REVEALED: The secret frills of the Liverpool taxman

89-year-old's life in taffeta in groundbreaking show at Walker

Written by  Confidential Staff | Follow @ | Monday, 12 October 2015 18:42

IT was 1940 when schoolboy Peter Farrer first developed an interest in women’s clothing. 

And so fascinated did the 14-year-old clergyman’s son become that, in the privacy of the family home, he started trying on garments on for himself.

Farrer, who lives in Liverpool, traded lace for the uniform of a soldier for three years, before Civvy Street beckoned and a lifetime career as a tax inspector. But behind closed doors the twice married father-of-one was amassing an impressive wardrobe of ladies wear.

Dressing in a taffeta frock did not make me want to be a girl, but it certainly made me understand how much pleasure girls and women get from their party frocks

Later this month his collection, spanning some of the most interesting eras in female fashion, will be the focus of Britain’s first ever national exhibition of a clothing collected by a single cross dresser.

Transformation: One Man’s Cross Dressing Wardrobe, will be staged as part of Liverpool Homotopia 2015.

The Walker Art Gallery is the venue, allowing Farrar’s evening gowns and other costumes pride of place alongside the Renaissance masterpieces, Tudor portraits and one of the best collections of Victorian and Pre-Raphaelite art in Britain.

Pauline Rushton, curator of costumes and textiles at National Museums Liverpool, said: “Peter’s vast costume collection contains some truly wonderful pieces. His life-long passion for taffeta is reflected in a fabulous range of evening dresses from the 1930s to the 1980s. We’re thrilled to be able to showcase a selection of these outfits here at the gallery.

“In many ways, Peter’s motivation for collecting clothing was two-fold. While he took enjoyment from wearing the larger garments in private, he also held a great appreciation for the design, fabrics and decoration of the pieces.”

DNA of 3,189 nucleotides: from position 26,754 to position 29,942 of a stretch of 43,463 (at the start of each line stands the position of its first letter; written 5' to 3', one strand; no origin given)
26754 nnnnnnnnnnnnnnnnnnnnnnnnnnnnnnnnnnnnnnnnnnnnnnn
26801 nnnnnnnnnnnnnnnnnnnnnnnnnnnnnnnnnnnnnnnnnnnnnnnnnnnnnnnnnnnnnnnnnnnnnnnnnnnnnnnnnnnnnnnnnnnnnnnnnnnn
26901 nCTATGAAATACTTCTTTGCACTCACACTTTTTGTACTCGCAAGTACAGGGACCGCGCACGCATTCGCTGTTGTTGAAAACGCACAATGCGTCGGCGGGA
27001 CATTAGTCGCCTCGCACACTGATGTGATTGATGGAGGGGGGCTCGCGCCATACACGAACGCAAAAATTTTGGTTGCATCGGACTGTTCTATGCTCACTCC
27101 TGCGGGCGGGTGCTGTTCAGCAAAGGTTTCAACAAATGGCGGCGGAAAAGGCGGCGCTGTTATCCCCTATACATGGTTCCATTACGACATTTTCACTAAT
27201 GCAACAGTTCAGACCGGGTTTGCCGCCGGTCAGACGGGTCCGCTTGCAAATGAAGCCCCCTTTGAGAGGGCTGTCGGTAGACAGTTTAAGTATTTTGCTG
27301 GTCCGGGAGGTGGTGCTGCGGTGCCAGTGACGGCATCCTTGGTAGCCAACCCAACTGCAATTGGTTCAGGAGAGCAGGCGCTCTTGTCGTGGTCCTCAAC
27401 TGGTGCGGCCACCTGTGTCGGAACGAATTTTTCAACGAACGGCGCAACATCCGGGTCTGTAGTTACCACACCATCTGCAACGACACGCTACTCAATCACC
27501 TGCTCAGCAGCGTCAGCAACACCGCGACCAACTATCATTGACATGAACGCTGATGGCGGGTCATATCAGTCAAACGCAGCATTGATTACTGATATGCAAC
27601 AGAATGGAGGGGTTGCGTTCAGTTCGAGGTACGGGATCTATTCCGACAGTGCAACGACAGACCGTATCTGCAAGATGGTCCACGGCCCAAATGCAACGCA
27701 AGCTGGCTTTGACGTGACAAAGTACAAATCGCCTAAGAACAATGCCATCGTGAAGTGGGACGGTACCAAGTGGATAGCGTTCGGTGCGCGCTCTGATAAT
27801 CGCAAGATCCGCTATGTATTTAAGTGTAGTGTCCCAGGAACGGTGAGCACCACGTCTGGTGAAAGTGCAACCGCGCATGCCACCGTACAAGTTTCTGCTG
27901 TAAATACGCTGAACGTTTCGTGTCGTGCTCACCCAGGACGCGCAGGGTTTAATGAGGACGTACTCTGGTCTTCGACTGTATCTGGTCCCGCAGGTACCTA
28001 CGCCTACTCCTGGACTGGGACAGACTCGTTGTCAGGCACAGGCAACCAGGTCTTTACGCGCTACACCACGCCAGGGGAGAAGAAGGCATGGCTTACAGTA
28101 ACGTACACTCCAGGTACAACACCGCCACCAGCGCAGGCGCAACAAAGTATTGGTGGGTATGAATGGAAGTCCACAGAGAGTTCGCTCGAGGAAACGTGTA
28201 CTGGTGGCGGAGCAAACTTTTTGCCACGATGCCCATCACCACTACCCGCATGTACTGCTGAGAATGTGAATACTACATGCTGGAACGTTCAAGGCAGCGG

“Dressing in a taffeta frock did not make me want to be a girl,” Farrer says. “But it certainly made me understand how much pleasure girls and women get from their party frocks, and intensified my interest in fashion and in the history of costume.”

 

Peter Farrer fabulous frocks span 75 yearsPeter Farrar's  fabulous frocks span 75 years

Farrer’s father was a schoolmaster and clergyman and the family lived in a number of different locations while he was growing up. Born in Surrey in 1926, he served in the Army for three years before studying at Oxford. Upon graduating, he joined the Civil Service where he stayed until retirement.

During the early years of his collecting, Farrer ordered women’s clothing and underwear by mail order. He also shopped in department stores, where he felt no pressure to explain that the garments were for him.

In 2000, he began to purchase taffeta dresses, skirts and blouses from the Brighton-based clothing company, Kentucky Woman. Founded by Sandi Hall in 1990, the company specialised in making bespoke garments in period styles, often for members of the transgender and cross-dressing communities.

Hall said: “I started getting discreet enquiries from male clients for made-to-measure dresses, frocks, skirts, period costumes and even ball gowns. I had a small private studio, which was invaluable as I could see these clients on a confidential basis. This was a period in time when transgender people lacked the freedom they enjoy today.”

*Transformation: One Man’s Cross Dressing Wardrobe, Walker Art Gallery, William Brown Street, Liverpool, October 24 to February 2017. Free.